Running Out Of Energy...
Ironic, at a time when energy and oil companies are announcing record profits, the issue of energy – or a lack of it – is, or should be, a major concern for IT professionals, but seemngly isn’t.
There’s nothing new here. I recall a report wot I wrote over 10 years ago for the artist formerly known as HP Networking where we measured the power consumption of their Ethernet switches against a somewhat well-known rival vendor, and found them to be 50% more efficient in power usage. This – even back then – was a big deal, as the major conurbations simply did not have the grid capacity to power new data centres. However, ignorance on the subject matter prevailed; it was not bliss and it never will be – education was the requirement back then.
Fast forward to 2023 (2023! Are we in a sci-fi movie?) and a survey released by ASUS (who don’t only make laptops, you know 😊) from interviewing many server users about their procurement decisions shows that education is still at the top of the curriculum requirements. Here are the headlines from that survey:
Among UK organisations with 11 or more servers:
- 35% say energy efficiency should be a factor in their server purchasing decisions. Fewer – 34% – say that energy efficiency is a factor in such decisions.
- 33% agree that server-related energy costs should be a line-item in their IT budgets, while 36% disagree.
- 56% say that server-related energy costs are a line item in the IT budget, and 32% say they are not.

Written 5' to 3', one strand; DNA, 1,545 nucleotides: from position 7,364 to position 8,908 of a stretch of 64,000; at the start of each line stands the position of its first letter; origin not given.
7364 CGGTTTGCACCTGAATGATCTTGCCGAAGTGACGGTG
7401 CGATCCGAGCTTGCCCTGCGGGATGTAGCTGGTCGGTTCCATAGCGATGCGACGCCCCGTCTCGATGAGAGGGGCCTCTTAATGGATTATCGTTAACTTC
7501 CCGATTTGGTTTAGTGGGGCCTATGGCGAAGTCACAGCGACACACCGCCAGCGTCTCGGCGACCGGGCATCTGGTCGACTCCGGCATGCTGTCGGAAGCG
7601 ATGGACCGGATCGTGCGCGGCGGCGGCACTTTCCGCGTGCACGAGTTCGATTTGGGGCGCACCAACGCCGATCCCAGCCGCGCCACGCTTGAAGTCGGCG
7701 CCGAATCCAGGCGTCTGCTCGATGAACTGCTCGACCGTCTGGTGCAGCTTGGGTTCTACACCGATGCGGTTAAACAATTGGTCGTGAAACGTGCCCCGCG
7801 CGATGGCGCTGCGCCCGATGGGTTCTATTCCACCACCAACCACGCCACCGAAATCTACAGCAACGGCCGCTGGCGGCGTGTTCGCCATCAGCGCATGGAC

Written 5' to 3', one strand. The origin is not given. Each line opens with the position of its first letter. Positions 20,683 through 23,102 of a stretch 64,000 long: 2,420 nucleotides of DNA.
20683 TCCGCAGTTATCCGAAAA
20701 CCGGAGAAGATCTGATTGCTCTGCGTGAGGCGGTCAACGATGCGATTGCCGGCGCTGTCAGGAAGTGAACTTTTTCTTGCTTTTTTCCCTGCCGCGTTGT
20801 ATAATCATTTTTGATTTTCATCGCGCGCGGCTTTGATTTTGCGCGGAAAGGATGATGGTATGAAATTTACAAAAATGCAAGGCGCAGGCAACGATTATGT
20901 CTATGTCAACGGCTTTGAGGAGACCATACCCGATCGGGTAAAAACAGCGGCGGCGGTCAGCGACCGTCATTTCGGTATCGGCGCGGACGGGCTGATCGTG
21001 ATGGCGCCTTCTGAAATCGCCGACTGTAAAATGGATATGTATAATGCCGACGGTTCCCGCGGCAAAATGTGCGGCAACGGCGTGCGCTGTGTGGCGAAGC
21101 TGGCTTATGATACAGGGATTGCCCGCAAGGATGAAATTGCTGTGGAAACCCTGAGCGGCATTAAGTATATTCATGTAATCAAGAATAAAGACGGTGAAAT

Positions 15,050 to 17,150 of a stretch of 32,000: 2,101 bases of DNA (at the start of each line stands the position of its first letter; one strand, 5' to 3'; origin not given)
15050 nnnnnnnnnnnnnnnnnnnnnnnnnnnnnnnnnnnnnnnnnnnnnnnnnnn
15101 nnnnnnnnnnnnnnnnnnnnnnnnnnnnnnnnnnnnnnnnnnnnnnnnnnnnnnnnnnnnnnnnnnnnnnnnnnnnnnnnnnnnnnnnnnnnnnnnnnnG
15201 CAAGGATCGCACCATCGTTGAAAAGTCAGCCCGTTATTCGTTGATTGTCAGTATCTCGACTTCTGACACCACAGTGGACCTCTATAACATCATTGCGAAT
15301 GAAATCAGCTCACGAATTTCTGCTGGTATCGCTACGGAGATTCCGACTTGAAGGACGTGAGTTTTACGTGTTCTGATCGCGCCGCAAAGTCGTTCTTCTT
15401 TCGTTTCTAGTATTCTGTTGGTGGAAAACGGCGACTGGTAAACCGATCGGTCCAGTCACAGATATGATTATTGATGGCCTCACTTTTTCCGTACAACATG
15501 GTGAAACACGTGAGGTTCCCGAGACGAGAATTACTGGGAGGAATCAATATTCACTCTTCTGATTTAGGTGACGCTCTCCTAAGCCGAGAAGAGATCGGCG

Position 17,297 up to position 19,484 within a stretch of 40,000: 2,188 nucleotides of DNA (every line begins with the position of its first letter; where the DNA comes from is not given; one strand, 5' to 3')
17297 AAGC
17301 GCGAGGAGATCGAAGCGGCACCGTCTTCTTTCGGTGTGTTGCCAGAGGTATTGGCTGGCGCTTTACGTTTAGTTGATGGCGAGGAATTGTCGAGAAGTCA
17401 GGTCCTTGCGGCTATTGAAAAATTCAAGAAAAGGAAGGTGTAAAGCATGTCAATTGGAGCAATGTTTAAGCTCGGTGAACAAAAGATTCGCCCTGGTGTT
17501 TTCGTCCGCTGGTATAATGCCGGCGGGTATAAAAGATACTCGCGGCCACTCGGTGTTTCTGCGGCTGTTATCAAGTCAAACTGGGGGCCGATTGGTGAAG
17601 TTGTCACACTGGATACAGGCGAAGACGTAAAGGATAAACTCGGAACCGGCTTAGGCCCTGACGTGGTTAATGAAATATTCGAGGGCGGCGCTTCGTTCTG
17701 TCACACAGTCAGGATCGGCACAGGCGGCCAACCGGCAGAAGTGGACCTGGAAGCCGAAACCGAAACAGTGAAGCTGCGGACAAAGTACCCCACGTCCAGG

- 47% say their IT department has an energy-efficiency and sustainability policy
- 24% say energy efficiency is of less importance when purchasing servers than it was 12 months ago.
When you consider the cost factor alone, that last statement is shocking (no pun intended)! Have the CFOs been consulted? ASUS (the largest motherboard supplier in the world, don’t you know) also noted that smaller companies (with 2-5 servers on average) were far more respectful of the cost of energy and the need to minimise its use. It also noted that younger IT beings were more aware of the issue. So, those with shallower pockets for budgets are working on a need-to-know basis and the new kids on the block were born into a “climate change aware” world, so understand the energy issues more natively. That’s a lot of people therefore that still need education.
I had a great conv with ASUS’ UK & Ireland country manager Morten Mjels where we explored the ongoing quest to minimise power consumption in the DC; for example, the use of different cooling techniques for servers – more on this in future blogs – and the need for more understanding on the subject. Morten noted that he would readily have expected survey respondents to list energy efficiency alongside the likes of performance as priorities, but they didn’t. Moreover, they seemed to think that performance versus energy consumption is a trade-off; in reality, increasing the former is a natural by-product of reducing the latter. Efficiency breeds efficiency in other words. It’s a fundamental of design that I’ve noted at first hand over decades of product testing.
To finish with, here’s a simple car analogy: My fiat 500 (Jason) has a 0.87 litre engine; my mates’ 500 has a 1.2 litre block. Mine is (considerably) faster, uses less fuel (plus zero road tax) – and also handles far better, due to a lower weight in the nose. My engine was developed around 2010 and his was developed just post stone-age (I think). He still struggles to understand why my 25% smaller engine block makes the same car go (much) faster and more efficiently (though not as much as his 500 struggles to get up the Devon hills). It’s all in the technology.
Ye Gods – there’s a lot of education required still…